|Location||Griffith University, Griffith Criminology Institute|
|Eligibility||Open to international applicants|
Barriers preventing access to justice for Indigenous people in criminal law contexts
Griffith University hosts one of the largest, most vibrant, and high-performing criminology research communities in the world. At the Griffith Criminology Institute (GCI) internationally-renowned scholars are collaborating in a broad range of areas to produce cutting edge knowledge that helps create safe, just, well-governed and equitable societies. Our research aims to address the major challenges that confront society and is organised around themes and projects which currently include: violence prevention, life course studies, prevention science, policing, corrections, innovative justice, procedural justice, vulnerable families, prosecutions, justice in the Asia-Pacific, investigative interviewing and countering violent extremism.
Prospective Higher Degree by Research (HDR) students are invited to apply for a PhD Scholarship with the Griffith Criminology Institute. Australian Government Research Training Program (RTP) Stipend Scholarship, Griffith University Postgraduate Research Scholarship and Griffith University Indigenous Australian Postgraduate Research Scholarship applications are currently open, closing Tuesday 2 October 2018. These Scholarship opportunities each provide a living allowance of approximately $27,082 (2018 rate, indexed annually) per annum. Tuition Scholarships are also available for international HDR candidates.
How to Apply
Prospective students should follow the process for submitting an online Scholarship application outlined on the Griffith University website; https://www.griffith.edu.au/research-study/apply
GCI Scholarship Top-up Funding
To complement the Scholarships above, GCI is offering up to 5 Top-up Scholarships each valued at $6,000 per annum, paid in addition to the usual living allowance. Applicants must meet the University’s selection criteria for entry into the PhD programme and be awarded a living allowance Scholarship to qualify for the extra GCI Top-up funding.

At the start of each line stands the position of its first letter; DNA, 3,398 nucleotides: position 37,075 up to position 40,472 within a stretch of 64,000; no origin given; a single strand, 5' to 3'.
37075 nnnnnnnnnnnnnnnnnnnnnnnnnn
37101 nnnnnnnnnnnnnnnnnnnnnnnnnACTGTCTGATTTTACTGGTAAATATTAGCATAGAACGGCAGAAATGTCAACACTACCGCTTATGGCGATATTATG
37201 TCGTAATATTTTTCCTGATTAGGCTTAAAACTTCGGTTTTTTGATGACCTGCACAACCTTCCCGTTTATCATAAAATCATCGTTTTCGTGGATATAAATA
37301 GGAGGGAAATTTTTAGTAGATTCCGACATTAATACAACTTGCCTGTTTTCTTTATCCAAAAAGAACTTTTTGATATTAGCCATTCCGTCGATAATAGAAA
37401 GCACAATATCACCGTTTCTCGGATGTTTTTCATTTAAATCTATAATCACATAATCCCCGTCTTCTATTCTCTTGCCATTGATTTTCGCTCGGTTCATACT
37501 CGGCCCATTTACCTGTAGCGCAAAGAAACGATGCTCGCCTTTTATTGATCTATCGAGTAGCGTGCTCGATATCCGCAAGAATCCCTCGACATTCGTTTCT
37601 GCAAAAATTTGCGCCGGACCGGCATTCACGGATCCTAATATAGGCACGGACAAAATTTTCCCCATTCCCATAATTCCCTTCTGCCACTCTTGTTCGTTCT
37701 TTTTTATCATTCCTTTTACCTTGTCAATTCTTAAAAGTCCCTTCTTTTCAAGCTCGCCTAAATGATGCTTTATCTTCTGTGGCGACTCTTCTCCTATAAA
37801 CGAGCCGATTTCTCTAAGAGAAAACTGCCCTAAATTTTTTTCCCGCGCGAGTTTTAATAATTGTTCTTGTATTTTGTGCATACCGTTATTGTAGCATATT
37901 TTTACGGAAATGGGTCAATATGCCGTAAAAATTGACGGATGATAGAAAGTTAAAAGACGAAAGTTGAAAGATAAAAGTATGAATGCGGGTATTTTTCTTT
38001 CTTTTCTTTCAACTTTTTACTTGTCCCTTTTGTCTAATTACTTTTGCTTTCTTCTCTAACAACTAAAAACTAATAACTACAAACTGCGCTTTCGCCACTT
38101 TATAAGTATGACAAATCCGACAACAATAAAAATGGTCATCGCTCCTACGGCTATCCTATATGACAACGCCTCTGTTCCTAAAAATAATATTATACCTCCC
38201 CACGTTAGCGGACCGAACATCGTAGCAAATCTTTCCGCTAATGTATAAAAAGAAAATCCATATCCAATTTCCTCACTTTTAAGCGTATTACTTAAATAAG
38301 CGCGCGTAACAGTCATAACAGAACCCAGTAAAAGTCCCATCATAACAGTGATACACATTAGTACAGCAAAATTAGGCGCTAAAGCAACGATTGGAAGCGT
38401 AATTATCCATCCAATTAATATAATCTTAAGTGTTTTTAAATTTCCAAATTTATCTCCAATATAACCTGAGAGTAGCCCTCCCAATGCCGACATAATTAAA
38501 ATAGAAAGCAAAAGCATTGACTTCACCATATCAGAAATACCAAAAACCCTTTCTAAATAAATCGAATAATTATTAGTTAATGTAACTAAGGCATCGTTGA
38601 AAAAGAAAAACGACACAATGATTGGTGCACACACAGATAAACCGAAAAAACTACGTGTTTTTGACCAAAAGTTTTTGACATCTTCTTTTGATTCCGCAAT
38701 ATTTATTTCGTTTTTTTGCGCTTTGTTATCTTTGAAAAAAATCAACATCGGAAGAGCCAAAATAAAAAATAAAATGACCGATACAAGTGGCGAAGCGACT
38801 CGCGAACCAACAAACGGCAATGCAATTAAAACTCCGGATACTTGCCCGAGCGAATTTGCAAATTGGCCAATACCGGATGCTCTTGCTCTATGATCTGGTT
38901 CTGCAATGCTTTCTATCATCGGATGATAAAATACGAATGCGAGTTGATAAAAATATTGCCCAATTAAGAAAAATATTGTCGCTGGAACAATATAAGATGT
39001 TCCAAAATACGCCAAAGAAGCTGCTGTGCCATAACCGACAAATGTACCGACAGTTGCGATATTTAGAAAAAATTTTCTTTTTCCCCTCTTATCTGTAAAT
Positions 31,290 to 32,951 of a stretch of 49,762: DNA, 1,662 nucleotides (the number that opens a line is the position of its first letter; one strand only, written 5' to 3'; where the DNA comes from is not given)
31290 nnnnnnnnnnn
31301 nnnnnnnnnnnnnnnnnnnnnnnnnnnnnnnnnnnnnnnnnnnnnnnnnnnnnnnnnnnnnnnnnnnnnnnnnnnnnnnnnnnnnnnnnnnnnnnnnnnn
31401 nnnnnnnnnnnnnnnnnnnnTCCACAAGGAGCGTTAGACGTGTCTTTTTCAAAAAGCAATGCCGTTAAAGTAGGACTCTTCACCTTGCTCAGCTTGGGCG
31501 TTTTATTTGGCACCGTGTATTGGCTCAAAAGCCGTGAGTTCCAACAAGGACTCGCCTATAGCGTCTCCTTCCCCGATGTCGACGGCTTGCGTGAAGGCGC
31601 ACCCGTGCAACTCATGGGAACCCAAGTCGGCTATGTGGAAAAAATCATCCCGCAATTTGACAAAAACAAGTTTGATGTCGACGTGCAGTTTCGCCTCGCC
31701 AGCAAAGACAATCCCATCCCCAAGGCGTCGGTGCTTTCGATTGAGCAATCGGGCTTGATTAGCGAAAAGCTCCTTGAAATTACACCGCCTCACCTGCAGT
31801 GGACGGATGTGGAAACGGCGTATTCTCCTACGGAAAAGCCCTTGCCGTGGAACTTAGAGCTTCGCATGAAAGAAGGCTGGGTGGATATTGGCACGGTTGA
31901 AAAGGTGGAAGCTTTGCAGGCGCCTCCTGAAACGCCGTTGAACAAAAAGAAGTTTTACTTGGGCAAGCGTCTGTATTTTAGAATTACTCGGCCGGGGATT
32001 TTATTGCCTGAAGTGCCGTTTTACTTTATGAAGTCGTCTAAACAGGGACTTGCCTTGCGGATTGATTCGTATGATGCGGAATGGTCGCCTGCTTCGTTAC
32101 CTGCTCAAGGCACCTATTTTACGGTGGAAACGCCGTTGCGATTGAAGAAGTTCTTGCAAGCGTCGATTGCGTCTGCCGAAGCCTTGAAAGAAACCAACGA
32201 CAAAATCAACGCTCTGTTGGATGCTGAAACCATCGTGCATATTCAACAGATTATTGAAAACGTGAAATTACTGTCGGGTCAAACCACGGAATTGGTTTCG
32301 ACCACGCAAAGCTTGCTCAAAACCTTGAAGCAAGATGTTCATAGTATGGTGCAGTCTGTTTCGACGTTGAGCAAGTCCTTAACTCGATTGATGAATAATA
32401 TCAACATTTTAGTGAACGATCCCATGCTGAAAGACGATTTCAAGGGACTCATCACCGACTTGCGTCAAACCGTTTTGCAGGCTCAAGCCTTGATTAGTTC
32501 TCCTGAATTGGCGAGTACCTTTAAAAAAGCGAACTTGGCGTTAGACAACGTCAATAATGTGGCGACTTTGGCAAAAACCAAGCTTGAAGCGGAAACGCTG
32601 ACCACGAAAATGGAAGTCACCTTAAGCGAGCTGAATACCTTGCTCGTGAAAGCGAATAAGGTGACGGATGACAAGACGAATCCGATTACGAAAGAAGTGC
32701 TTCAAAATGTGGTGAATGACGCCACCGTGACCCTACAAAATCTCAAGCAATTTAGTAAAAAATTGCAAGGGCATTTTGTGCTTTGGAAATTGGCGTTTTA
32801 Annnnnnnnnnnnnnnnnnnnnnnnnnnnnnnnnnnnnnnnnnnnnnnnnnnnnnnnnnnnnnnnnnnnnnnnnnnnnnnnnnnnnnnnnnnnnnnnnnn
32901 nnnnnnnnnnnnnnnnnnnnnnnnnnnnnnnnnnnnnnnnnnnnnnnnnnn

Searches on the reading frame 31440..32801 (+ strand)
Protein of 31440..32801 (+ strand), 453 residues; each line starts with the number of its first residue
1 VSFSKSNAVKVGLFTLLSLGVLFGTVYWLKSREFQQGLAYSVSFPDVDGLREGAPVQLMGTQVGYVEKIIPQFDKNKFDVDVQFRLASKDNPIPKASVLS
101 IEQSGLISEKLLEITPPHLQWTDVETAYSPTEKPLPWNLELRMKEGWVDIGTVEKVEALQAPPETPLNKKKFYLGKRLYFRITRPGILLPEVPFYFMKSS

All students who apply for a Scholarship with GCI will be considered for top-up funding. A pre-formulated project is outlined below and additional projects are outlined in this document: https://bit.ly/2Mu8sIk. Students may also undertake any other HDR project within the Institute. All Scholarship applications will be considered via the usual round assessment process and top-ups will be awarded to the highest ranked GCI candidates in the Order of Merit.
Students must contact the supervisor or supervisory team by early-September 2018 to discuss the project and develop a research proposal for inclusion with the Scholarship application. Contact details for the supervisory teams of pre-formulated projects are provided below and students may contact our members directly to discuss projects and supervisory arrangements.
Other GCI PhD Scholarships and Top-ups
Additionally, GCI is proud to support the Tony Fitzgerald Top-up Scholarship, and the Nina Westera Scholarship in Adult Investigative Interviewing. Please see the following links for further information regarding these Scholarships: